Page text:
The Funnel of Your Ads Budget
One factor we haven’t talked about is what is the sales cycle of your potential client/product. This cycle can tell us how often someone might need to see your ads before they decide to pull the trigger. This can also drive costs up.
When you have a longer sales cycle and need more touchpoints, you are going to need more campaigns upstream in the buying process and you are going to want to be able to A/B test the ads in those campaigns. Let’s break that down.
Campaign #1 focuses on point #1 in the cycle of buying, you want to test different messaging and creativity at point #1, so this needs to be its own campaign. Then you have points #2, #3, and so forth.
You get the point (pun intended), you will need several campaigns, and when you have several campaigns a couple of things happen.
First, you need enough data to make statistical decisions on these campaigns. The second that happens is the algorithms need enough data to make decisions on how to improve your campaign using their own machine learning.
This also leads to the fact you might have several different types of services to market and with that, you need a funnel for each type of product or service that you have. You can quickly see how simple budgets do not get you the answer and marketing that you need with your ads funnels.
When dividing up the ad budget you do have a quick and dirty ad budget strategy, you need to take 70% of your budget and market towards TOF top of the funnel or those who do not know who you are. Then take the other 30% and put it at the BOF bottom of the funnel or remarketing. This is a common mistake we see in that all money goes toward just lead generation not understanding that on average most people don’t convert the first time they come to a website.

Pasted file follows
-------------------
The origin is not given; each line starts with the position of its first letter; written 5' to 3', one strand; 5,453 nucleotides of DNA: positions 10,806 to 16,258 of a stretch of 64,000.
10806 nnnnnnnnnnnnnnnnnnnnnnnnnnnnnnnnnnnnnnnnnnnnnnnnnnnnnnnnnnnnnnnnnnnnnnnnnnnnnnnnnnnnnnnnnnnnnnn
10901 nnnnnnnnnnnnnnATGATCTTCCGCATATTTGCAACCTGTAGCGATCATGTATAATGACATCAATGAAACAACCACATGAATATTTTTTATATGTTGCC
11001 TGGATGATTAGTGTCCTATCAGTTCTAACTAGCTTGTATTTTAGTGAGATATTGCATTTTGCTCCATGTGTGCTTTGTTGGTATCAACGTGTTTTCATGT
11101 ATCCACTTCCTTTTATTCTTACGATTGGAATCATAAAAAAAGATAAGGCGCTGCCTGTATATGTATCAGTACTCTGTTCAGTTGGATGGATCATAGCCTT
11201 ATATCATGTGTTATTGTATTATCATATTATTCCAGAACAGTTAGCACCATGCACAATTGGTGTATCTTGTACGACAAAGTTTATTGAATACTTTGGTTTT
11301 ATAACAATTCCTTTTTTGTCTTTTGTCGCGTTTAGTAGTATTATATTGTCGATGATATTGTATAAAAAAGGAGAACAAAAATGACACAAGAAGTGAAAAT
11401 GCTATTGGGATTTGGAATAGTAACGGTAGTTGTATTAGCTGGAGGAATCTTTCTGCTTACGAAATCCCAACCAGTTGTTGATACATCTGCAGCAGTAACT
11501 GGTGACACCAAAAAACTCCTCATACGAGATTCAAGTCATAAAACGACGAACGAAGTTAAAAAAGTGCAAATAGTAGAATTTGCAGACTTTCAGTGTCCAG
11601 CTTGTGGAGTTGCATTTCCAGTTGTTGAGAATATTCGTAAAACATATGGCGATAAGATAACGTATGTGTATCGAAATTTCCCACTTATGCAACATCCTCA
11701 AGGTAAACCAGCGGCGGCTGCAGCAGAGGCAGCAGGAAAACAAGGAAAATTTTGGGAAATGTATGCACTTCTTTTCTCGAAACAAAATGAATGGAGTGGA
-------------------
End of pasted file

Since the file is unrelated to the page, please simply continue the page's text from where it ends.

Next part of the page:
Okay one more point, using just one platform to create that funnel is a mistake. there are all kinds of platforms that do re-marketing and an omnichannel approach to your advertising budgets will make you more successful. Not all platforms are created equal for remarketing.
Deciding Ad Budgets Within Platforms
We talked about it above in dividing budgets by your funnel of purchase or the number of products/services that you have but there are also metrics within each platform to consider. We hinted at it above on the math. Let’s talk about those specific metrics.
What Is “Impression Share”?
Impression share is shown often when your Google search ads are shown in relation to how much traffic is available. You don’t need 100% to win at this. Maybe you don’t want to grow that fast and you only need to show a certain amount. But maybe you are a startup with investors and being the best is what you need. This is where subsections of impression share matter such as top impression share and showing at the top of results.